Parents said staffers who raised concerns were fired or pressured to leave. Several parents told investigators that the school fired an employee because the employee filed a “51A” report to the Department of Children and Families against A.J. in November 2014, which the parents felt disobeyed Gavins’s “view of keeping matters in-house,” the report says.
Although the employee reported leaving for other reasons, the employee also described being pushed out by Gavins and enduring a “pattern of hostility by [Gavins] and long-term teachers,” the report says.
8. Academic failings
Investigators concluded that Mission Hill failed to provide rigorous academic instruction in math, writing, literacy, and science.
The school focused on literacy for marginalized students, but often didn’t recognize that students from all backgrounds struggled, investigators wrote.
9. Gender-nonconforming students bullied
Investigators found the school fostered a culture that “allowed increased bias and discrimination” toward transgender and gender-nonconforming students. One parent told investigators the school “allowed a culture” where transgender students were beaten up in the bathroom. Investigators wrote they found evidence Gavins “showed an unwillingness” to address concerns raised about these students.
The Great Divide is an investigative team that explores educational inequality in Boston and statewide. Sign up to receive our newsletter, and send ideas and tips to firstname.lastname@example.org.
AG investigation, NAACP report target Danvers leaders in wake of hockey team controversy
DANVERS, MA – Danvers leaders faced new fallout Wednesday from alleged violent racist, homophobic, and antisemitic behavior by its high school boys hockey team, as the state attorney general’s office disclosed it is investigating the school system’s handling of the case and the NAACP called for changes in the Police Department over its role in the controversy.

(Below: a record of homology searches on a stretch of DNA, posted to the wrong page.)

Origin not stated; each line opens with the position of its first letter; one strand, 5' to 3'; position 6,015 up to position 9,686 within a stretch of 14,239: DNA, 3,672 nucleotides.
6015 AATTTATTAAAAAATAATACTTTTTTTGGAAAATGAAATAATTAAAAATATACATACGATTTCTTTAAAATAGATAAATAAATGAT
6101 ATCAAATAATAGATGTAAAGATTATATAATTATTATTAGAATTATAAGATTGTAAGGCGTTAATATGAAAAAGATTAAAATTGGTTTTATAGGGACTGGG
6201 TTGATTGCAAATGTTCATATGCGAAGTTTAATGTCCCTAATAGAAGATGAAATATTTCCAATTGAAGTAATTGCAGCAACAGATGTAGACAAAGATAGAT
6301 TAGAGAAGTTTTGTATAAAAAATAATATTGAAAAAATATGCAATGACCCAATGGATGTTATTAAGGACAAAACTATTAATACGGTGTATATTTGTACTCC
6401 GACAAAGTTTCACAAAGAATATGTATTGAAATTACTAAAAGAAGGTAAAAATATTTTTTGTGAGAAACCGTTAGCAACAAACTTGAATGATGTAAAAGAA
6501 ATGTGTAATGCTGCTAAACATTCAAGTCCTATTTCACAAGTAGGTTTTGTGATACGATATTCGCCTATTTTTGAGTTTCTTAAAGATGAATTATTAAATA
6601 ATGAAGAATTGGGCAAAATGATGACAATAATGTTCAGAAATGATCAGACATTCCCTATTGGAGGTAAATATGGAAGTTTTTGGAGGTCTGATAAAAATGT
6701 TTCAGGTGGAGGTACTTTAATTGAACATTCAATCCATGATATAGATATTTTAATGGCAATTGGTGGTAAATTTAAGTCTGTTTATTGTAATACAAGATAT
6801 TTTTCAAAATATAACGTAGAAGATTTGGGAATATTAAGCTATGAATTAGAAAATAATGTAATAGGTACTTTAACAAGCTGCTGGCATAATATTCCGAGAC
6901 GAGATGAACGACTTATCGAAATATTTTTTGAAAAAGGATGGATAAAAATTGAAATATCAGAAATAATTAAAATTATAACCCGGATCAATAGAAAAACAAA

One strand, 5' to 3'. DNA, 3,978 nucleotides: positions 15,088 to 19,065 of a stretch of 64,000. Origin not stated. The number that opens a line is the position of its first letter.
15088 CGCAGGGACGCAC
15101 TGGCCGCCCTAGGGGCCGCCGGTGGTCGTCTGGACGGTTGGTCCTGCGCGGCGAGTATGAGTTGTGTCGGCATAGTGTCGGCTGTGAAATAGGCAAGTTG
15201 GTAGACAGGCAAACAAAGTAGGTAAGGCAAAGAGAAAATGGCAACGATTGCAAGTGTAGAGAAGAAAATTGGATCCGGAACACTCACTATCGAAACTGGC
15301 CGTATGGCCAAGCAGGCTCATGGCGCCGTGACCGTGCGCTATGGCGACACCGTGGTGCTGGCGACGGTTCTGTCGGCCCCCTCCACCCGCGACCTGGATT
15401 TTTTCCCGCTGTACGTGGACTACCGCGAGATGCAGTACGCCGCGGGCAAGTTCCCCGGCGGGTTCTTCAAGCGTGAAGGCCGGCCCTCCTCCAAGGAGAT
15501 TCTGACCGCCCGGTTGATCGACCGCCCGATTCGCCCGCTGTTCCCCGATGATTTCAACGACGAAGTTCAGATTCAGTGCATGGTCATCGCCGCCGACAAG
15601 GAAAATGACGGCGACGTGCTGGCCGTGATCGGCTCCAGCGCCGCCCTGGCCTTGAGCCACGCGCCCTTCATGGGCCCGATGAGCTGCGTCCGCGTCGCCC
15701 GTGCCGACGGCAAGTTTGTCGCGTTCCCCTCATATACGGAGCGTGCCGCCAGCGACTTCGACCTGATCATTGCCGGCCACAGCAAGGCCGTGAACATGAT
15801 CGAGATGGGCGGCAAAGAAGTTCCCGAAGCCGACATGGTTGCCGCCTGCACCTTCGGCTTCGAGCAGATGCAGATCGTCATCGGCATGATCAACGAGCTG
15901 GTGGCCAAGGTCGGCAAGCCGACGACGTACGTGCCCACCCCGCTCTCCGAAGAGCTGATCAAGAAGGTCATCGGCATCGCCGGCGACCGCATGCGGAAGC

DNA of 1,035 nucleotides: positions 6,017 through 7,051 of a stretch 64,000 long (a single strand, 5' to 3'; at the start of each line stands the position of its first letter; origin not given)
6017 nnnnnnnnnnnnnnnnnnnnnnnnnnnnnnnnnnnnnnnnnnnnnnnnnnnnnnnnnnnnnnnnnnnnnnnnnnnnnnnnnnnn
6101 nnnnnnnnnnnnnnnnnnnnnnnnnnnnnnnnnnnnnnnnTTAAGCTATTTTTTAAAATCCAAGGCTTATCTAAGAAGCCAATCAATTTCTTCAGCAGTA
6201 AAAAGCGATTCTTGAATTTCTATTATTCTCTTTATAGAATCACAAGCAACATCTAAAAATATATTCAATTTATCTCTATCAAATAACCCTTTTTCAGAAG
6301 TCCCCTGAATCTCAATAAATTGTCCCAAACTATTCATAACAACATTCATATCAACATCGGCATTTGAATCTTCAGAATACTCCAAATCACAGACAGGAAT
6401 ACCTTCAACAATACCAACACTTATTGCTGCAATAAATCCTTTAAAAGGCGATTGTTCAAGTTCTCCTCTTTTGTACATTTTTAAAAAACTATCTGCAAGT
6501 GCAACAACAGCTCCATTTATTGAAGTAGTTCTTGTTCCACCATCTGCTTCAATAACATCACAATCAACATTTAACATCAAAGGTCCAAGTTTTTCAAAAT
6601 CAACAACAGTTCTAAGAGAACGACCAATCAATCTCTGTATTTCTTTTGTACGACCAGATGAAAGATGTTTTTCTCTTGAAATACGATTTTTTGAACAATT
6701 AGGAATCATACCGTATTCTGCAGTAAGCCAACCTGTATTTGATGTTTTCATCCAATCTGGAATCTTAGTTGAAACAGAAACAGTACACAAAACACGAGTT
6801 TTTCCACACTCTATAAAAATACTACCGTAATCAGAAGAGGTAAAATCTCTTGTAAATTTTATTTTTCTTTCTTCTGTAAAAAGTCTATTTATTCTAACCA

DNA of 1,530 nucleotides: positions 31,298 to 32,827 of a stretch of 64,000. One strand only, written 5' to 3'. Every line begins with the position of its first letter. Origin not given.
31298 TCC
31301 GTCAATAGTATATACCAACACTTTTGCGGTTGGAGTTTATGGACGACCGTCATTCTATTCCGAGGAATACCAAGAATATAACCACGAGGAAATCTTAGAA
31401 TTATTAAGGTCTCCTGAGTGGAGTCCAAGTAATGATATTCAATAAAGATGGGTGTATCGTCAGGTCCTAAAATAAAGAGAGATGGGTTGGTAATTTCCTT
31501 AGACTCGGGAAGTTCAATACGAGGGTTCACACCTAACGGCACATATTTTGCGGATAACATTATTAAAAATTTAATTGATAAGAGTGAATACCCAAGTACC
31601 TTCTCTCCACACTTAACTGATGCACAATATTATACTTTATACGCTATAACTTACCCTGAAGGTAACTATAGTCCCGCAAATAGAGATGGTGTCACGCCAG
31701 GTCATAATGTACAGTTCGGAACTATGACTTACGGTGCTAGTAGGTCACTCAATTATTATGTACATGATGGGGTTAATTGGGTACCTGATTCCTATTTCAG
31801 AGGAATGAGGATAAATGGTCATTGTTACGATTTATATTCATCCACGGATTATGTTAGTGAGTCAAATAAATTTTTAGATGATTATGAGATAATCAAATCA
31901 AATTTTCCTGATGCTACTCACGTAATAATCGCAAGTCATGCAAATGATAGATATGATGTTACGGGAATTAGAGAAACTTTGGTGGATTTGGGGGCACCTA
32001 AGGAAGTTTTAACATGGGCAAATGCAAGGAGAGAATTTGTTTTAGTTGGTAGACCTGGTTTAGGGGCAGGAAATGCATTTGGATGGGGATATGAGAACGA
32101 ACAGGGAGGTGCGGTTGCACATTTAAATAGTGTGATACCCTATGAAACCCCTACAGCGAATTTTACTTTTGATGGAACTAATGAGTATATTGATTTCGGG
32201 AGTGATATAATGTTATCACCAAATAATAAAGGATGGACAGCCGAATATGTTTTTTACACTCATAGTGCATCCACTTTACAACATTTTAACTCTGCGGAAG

Attorney General Maura Healey’s office had previously stopped short of acknowledging it had launched an investigation, saying only that it was “looking into” the Danvers case. But a spokesperson said Tuesday that a preliminary review has since triggered a formal investigation.
Notable among the allegations the school district withheld were statements by a member of the 2019-20 Danvers team that other players pinned him down in the locker room and beat him about the face for refusing to shout the n-word as part of one ritual and that he was touched inappropriately on the buttocks during another ritual in which players stripped naked in the dark.
Danvers School Superintendent Lisa Dana, who withheld the abuse allegations from the public with the school board’s backing, went on medical leave in December, less than eight weeks after the Globe first reported the system’s refusal to release results of its investigation. Her duties have been handled by assistant superintendents Keith Taverna and Mary Wermers.
In a statement, Taverna and Wermers said, “Starting with the initial outreach to the school department, the district has been receptive to the review process initiated by the Attorney General’s office. We have made ourselves available to answer all of their questions, we have provided all documentation that has been requested of us, and we are prepared to implement recommendations that may follow.”
Meanwhile, in a report issued Wednesday, the North Shore NAACP recommended that Stephen Baldassare, a police sergeant who was also head coach of the hockey team during the alleged misconduct, be reassigned from supervising the town’s school resource officers.